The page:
by the emperor. Those 1000 Japanese were of course genetically
Chinese, but by sheer luck some genes among those 1000 might be over
represented or under represented; furthermore, you have other
indigenous groups that those 1000 may have had contact with. This is
known in evolutionary biology as the founder effect, and its an
important cause of diversity. Thus the modern population of people of
Japanese descent undoubtedly has a different genetic composition, on
average, than people from mainland China - again, by sheer luck.

We could classify groups of humans in any numbers of ways (which as a
complicated variable is part of the reason this can be so touchy -
because people with ulterior motives can draw the maps based on their
biases), and then *in theory* we could quantify the attributes of
those groups. And the averages would undoubtedly be different,
probably ever so slightly. Nobody of course gets into hot water when
they remark that the Dutch are the tallest people in the world, but
there are genes for height as well as for intelligence. And in fact,
to deny that intelligence lacks a genetic component is actually to
deny the theory of evolution. The entire theory of evolution is based
around the principle that advantageous genes get selected and
propagated. If intelligence wasn't at least partially genetic in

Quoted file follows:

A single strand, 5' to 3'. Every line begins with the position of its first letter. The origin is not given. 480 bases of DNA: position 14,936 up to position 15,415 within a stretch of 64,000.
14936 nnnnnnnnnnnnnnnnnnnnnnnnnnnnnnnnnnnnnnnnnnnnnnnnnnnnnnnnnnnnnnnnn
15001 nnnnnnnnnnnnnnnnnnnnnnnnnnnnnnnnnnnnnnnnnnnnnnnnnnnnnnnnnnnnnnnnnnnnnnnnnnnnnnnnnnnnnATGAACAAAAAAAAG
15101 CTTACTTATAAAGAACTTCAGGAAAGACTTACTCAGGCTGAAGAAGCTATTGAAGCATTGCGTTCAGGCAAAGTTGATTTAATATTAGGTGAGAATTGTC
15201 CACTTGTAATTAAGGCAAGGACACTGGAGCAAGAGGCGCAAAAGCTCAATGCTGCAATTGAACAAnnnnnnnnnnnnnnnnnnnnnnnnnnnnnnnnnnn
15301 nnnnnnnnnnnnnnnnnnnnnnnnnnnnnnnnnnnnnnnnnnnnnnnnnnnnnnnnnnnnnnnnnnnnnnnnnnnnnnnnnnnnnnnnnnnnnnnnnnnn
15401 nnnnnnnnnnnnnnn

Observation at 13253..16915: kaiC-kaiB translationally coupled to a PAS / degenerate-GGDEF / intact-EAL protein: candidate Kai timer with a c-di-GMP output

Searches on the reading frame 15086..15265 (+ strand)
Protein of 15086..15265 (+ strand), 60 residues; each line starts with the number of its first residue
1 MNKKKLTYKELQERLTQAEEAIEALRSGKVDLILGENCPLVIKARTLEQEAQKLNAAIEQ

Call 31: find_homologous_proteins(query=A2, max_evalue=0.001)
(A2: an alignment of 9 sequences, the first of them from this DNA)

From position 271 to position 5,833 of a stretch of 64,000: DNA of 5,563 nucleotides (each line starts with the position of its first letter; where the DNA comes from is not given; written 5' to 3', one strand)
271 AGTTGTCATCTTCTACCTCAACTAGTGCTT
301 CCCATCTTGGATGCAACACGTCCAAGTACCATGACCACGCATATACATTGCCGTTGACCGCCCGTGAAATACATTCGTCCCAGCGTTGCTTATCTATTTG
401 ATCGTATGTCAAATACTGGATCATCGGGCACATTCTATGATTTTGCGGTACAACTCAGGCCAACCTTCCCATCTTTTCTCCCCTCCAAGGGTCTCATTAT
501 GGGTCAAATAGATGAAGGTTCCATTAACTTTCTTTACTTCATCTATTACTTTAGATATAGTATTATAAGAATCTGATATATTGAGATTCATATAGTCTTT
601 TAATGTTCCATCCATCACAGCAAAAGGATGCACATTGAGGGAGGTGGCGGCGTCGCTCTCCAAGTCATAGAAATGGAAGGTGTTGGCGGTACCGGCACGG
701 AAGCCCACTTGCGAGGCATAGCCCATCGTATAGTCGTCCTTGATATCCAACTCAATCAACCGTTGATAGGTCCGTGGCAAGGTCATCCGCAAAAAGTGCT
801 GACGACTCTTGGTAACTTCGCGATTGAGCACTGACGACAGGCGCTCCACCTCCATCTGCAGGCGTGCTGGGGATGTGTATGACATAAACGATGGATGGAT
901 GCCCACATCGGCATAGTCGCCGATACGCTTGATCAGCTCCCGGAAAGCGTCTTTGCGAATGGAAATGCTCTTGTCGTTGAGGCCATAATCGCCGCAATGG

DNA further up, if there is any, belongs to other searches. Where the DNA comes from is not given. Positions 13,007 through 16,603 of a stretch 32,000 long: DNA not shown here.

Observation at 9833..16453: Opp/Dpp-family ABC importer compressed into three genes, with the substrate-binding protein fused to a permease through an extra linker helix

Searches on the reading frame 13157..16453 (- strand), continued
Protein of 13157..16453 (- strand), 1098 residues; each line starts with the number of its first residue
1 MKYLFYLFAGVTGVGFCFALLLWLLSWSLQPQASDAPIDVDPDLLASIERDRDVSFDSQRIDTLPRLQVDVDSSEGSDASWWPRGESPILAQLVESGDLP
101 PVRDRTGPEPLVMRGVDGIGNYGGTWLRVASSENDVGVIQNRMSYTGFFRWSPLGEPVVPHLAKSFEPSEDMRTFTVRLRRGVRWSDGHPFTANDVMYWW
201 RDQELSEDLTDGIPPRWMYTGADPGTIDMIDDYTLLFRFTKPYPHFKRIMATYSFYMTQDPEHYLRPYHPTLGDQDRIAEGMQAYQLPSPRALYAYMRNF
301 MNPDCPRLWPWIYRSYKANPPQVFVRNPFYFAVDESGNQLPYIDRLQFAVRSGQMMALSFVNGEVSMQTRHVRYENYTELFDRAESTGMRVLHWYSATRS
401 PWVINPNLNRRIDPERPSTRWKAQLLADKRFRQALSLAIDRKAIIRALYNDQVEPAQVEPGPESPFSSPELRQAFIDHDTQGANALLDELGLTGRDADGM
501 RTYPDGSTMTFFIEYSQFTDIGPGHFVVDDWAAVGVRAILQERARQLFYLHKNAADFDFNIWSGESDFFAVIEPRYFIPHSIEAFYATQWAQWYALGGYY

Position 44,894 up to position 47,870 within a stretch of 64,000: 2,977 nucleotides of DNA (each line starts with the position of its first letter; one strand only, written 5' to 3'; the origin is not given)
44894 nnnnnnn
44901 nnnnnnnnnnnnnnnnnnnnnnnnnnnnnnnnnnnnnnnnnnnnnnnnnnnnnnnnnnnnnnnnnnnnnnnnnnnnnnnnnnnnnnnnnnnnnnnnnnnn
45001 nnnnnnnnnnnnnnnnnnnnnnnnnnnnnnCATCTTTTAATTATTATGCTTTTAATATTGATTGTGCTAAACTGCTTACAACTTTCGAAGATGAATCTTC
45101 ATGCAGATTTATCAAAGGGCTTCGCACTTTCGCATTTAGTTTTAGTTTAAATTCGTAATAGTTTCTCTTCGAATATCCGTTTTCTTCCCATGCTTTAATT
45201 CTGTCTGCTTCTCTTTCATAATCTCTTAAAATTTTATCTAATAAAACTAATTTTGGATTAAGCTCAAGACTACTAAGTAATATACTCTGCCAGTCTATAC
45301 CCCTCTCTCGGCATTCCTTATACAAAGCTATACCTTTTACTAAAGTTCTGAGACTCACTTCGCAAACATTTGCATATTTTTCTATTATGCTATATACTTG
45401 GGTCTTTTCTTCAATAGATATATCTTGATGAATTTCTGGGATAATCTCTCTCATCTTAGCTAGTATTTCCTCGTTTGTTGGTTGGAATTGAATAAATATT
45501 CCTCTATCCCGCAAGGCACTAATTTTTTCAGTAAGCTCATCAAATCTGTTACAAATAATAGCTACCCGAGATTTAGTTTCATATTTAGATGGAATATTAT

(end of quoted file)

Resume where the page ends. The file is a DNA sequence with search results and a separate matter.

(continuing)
character, it never could have been selected upon, and humans never
would have had the runaway growth in intelligence that we saw in human

So cut up the human species any way you like...say by those whose name
starts with "K" rather than "L", and you'll find slight genetic
variation among the averages. How useful is this? Well, not very
useful. For one, as I mentioned above, the separation in the first
place is very arbitrary. Second of all, while height is very easy to
quantify, intelligence is not. I for one am convinced that there are
probably dozens of subcategories of intelligence. Some people are
more creative, some people are more street smart, some people are more
book smart, some people are better at reading emotions, more musical,
better at organizing, or whatever. We really can't quantify
intelligence in a meaningful way, so at least until we can its not a
very promising place to be looking for the source of our problems.

So back to this law student's original statement. Taken literally, in
the first sentence she said something that is undeniably true: it is
possible that African Americans are less intelligent. But of course,
its also possible that they are more intelligent. And it also depends
on what aspect of human mental function we are analyzing, and it
assumes we can measure that function with perfect accuracy, and that
we know the complex relationship of nature and nurture in the
formation of intelligence. Since we don't know any of those things,
its kinda silly to say one way or another. Actually, it was her
second sentence that really struck me as the racist one, not the first
one. In the second sentence, she sets white people as this sort of
intelligence benchmark that maybe African Americans could hope to get
close to or even reach.

Moral of the story. Intelligence is at least in part genetic, and
there will undeniably be at least some differences in intelligence
between groups depending on how you chop humanity up. But
intelligence is a really complicated thing, and so is anthropology,
and we cannot even begin to quantify intelligence, or to categorize
humanity in a meaningful way. Thus, to tie the two together when
making social observations is unscientific, and probably ill advised.